E15E15 contains 15% ethanol and 85% gasoline. This is generally the greatest ratio of ethanol to gas that is recommended by auto manufacturers that sell vehicles in the United States, though it is possible that many vehicles can handle higher mixtures without trouble. Flexible-fuel vehicles (FFV) are designed to take higher concentrations, up to 96% v/v ethanol (and no gasoline).
E20E20 contains 20% ethanol and 80% gasoline. Since February 2006, this is the standard ethanol-gasoline mixture sold in Brazil, where concerns with the alcohol supply resulted in a drop in the ethanol percentage, previously at 25%. Brazilian flexible-fuel cars are set up to run with gasoline in such concentration range and few will work properly with lower concentrations of ethanol.. U.S. FFV can run below 20% ethanol, but up to E85.
Since begin 2008 they offer in Thailand E20 with tax reductions for "E20" engine cars, after E10 was already widely used in the local market. By the the third quarter of 2008 Thailand will introduce E85 gasohol on the local market.
This fuel is not yet widely used in Australia or the United States. It will be mandated by the U.S. state of Minnesota by 2013.
E85E85 is a mixture of 85% ethanol and 15% gasoline, and is generally the highest ethanol fuel mixture found in the United States. It is common in Sweden, and there are more than 1000 public E85 fuel pumps in the U.S. as of 2006, mostly concentrated in the Midwest, with over half of those in Minnesota.
This mixture has an octane rating of about 105. This is down significantly from pure ethanol but still much higher than normal gasoline 87 octane. The addition of a small amount of gasoline helps a conventional engine start when using this fuel under cold conditions. E85 does not always contain exactly 85% ethanol. In winter, especially in colder climates, additional gasoline is added (to facilitate cold start).
By the the third quarter of 2008 Thailand will introduce E85 gasohol on the local market.
E95E95 designates a blend of 95% ethanol and 5% ignition improver and is used in some diesel engines where high compression is used to ignite the fuel, as opposed to the operation of gasoline engines where spark plugs are used. Because of the high ignition temperatures of pure ethanol, the addition of ignition improver is necessary for successful diesel engine operation. This fuel has been used with success in many Swedish busses since the 1980's.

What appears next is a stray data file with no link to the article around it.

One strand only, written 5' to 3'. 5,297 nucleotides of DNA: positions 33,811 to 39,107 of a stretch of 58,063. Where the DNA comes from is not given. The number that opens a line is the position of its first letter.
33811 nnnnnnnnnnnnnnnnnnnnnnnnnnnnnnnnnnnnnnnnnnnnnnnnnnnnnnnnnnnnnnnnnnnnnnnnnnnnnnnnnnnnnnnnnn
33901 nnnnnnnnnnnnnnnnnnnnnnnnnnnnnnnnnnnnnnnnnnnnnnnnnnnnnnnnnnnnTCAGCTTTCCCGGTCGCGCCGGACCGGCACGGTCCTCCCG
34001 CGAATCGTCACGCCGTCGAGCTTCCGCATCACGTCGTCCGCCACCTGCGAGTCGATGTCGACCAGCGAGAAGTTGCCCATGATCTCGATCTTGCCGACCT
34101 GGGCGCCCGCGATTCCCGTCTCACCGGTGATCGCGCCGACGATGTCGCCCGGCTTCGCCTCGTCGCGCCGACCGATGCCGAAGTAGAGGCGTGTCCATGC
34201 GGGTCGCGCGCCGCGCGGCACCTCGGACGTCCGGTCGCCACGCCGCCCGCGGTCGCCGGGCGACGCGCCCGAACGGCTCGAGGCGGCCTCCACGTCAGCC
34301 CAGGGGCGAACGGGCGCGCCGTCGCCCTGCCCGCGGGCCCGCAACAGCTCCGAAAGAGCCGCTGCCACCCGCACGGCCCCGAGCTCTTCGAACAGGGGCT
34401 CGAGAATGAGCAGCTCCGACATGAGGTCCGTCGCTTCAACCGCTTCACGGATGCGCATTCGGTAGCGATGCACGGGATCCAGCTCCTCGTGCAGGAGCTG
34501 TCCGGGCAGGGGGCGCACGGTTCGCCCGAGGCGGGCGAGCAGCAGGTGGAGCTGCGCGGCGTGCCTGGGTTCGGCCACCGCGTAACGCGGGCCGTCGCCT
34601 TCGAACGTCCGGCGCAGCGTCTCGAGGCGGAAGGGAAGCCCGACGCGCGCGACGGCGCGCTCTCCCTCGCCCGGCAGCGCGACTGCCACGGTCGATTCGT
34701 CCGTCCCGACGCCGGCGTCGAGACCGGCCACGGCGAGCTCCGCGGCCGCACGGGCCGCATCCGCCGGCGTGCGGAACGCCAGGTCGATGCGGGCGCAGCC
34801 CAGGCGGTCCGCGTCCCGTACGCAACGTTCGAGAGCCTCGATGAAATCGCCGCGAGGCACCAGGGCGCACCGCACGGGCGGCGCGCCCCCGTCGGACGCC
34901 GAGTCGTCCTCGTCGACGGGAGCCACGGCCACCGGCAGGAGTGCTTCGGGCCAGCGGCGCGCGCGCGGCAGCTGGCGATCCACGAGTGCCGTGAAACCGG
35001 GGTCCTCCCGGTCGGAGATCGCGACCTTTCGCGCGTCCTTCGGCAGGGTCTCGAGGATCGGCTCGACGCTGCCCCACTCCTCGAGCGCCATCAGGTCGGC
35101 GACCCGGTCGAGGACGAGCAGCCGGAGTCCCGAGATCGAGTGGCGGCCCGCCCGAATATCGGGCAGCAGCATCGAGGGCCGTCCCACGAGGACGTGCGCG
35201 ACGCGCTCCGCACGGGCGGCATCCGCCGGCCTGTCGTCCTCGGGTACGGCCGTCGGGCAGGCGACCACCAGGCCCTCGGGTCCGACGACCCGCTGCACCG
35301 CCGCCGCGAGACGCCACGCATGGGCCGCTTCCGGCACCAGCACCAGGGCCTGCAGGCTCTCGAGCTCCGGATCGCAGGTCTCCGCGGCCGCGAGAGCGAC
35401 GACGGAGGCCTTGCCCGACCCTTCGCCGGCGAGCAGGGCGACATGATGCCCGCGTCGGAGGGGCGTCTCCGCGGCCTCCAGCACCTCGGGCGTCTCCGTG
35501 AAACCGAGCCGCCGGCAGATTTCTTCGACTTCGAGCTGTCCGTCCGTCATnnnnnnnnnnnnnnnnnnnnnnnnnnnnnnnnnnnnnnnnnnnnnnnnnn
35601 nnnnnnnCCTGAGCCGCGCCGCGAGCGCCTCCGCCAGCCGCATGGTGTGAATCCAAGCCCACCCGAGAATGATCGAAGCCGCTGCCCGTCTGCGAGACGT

E100E100 is ethanol with up to 4% water, which is most widely used in Brazil and Argentina. Operation in ambient temperatures below 15 °C (59 °F) causes problems with pure, or so-called neat, ethanol for starting engines. The most common cold weather solution is to add an additional small gasoline reservoir to increase the gasoline content momentarily to permit starting the engine. Once started, the engine is then switched back to neat ethanol. Ethanol used as a fuel in Brazil is the azeotrope (the highest concentration of ethanol that can be achieved via distillation) and contains 4% of water. However, since the E nomenclature is not adopted in the country, one can tag hydrated ethanol as E100 so as to say that it doesn't have gasoline. Gasoline itself is sold as E20 up to E25, in accordance with current legislation (since February 2006, the concentration ranges from 19% to 21%), but since the value is not typically disclosed by gas stations, adulterations to lower gas costs could raise the ethanol concentration up to 40% in extreme cases .
gasohol in German: Ethanol-Kraftstoff
gasohol in Spanish: Gasohol
gasohol in Italian: Miscela di etanolo
gasohol in Japanese: ガソール
gasohol in Thai: แก๊สโซฮอล์